Sens. Debbie Stabenow (Mich.), chairwoman of the Senate Committee on Agriculture, Nutrition and Forestry, and Thad Cochran (Miss.) this week introduced the Veterinary Services Investment Act. The legislation would help address the shortage of veterinarians in rural agricultural areas by supporting veterinary education and rural recruitment. Many of the targeted areas to benefit from the legislation specialize in livestock and other large animals, whose health is integral to the safety of consumer food products.
The Veterinary Services Investment Act would create a competitive grant program administered by the U.S. Department of Agriculture and would allow states to customize their own veterinary programs in accordance with the needs in rural and underserved areas of that state. According to an American Veterinary Medical Association study, the demand for food supply veterinarians will increase by 12 percent to 16 percent over the next seven years, but the rate of veterinarian school graduates is projected to decrease by 4 percent to 5 percent annually, over the same period.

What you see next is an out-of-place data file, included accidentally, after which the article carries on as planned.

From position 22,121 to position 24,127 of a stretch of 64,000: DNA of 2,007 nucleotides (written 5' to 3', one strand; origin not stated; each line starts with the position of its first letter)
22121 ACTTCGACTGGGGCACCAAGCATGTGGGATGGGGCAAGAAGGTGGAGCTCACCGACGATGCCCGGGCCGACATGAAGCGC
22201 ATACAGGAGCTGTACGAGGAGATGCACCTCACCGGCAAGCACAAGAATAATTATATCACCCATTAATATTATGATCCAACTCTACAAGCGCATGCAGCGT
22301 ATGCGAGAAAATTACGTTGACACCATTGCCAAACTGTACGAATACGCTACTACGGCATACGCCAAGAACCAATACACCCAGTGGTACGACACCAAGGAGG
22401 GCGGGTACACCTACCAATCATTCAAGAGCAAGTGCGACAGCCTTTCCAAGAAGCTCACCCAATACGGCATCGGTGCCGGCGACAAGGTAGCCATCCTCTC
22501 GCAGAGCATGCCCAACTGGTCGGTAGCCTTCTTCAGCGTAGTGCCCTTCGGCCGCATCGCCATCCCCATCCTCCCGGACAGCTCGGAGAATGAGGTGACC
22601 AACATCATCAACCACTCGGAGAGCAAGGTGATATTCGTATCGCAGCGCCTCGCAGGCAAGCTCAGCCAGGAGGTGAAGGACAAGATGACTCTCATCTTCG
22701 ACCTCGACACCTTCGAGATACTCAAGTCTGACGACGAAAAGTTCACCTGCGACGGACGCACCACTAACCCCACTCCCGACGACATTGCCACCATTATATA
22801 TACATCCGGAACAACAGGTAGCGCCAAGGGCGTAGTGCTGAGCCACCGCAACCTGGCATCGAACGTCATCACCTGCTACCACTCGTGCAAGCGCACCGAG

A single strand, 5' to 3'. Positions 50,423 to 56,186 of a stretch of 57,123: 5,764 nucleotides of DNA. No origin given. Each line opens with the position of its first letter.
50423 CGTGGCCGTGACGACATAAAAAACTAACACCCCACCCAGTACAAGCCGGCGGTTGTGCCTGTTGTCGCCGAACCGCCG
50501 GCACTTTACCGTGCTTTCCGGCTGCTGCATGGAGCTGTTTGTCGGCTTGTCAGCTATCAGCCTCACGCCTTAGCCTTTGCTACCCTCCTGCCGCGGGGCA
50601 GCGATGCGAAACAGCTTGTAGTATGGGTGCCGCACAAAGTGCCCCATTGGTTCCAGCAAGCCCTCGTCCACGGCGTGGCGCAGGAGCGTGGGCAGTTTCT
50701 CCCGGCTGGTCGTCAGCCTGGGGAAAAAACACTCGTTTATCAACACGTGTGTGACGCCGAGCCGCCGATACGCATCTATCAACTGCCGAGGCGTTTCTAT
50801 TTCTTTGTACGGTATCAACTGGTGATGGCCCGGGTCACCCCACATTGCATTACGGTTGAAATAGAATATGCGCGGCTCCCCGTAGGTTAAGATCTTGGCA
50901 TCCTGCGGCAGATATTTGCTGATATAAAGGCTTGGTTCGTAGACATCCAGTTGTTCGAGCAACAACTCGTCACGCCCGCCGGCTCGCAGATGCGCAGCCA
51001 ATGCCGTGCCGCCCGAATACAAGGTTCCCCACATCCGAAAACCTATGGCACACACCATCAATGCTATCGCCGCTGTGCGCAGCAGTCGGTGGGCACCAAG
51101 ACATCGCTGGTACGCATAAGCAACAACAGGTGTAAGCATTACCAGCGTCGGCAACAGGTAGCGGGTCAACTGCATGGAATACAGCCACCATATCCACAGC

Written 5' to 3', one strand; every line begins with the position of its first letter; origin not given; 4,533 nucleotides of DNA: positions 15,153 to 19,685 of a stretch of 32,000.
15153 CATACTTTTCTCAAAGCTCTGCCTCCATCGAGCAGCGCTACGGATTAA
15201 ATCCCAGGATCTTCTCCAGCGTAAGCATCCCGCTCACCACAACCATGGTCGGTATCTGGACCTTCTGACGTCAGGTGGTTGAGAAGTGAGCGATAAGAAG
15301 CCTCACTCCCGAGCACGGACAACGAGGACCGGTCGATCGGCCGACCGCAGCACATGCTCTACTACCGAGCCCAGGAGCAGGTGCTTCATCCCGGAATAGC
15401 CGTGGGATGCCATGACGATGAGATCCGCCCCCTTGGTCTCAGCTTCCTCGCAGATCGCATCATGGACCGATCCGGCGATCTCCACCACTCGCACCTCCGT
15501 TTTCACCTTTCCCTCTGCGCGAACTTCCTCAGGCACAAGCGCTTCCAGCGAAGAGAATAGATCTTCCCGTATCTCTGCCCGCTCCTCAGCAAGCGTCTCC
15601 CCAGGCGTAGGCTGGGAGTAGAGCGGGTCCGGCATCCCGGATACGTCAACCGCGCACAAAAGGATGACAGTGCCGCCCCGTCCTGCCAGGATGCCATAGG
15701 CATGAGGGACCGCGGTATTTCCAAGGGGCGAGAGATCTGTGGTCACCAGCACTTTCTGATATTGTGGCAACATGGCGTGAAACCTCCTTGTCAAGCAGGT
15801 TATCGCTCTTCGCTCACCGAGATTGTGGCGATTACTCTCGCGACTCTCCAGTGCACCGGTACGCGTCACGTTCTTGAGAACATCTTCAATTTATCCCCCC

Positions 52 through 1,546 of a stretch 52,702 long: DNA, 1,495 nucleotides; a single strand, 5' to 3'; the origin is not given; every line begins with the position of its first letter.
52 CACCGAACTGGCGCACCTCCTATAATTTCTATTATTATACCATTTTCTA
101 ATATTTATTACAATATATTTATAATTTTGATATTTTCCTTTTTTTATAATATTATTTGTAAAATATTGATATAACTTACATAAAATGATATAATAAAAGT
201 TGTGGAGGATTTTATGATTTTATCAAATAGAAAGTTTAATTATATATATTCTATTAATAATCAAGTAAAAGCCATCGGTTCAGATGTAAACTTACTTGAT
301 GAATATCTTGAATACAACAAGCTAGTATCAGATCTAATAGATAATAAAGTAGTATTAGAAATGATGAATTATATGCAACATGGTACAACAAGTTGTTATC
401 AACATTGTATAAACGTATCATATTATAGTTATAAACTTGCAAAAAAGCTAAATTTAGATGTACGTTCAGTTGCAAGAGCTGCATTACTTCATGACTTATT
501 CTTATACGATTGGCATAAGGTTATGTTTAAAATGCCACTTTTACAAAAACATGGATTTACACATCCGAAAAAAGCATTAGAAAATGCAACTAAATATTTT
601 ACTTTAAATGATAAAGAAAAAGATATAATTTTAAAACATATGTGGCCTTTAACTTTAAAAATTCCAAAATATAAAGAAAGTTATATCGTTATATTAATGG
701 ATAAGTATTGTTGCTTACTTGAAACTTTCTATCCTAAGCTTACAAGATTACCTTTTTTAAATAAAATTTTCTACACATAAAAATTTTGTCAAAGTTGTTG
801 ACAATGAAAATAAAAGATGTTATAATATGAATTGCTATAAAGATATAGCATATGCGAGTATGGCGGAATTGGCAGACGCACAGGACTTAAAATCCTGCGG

Grant-eligible entities would include rural veterinary clinics, state veterinary medical associations and accredited veterinary schools. Preference would be given to those applicants demonstrating a plan to meet veterinary workforce or food protection needs.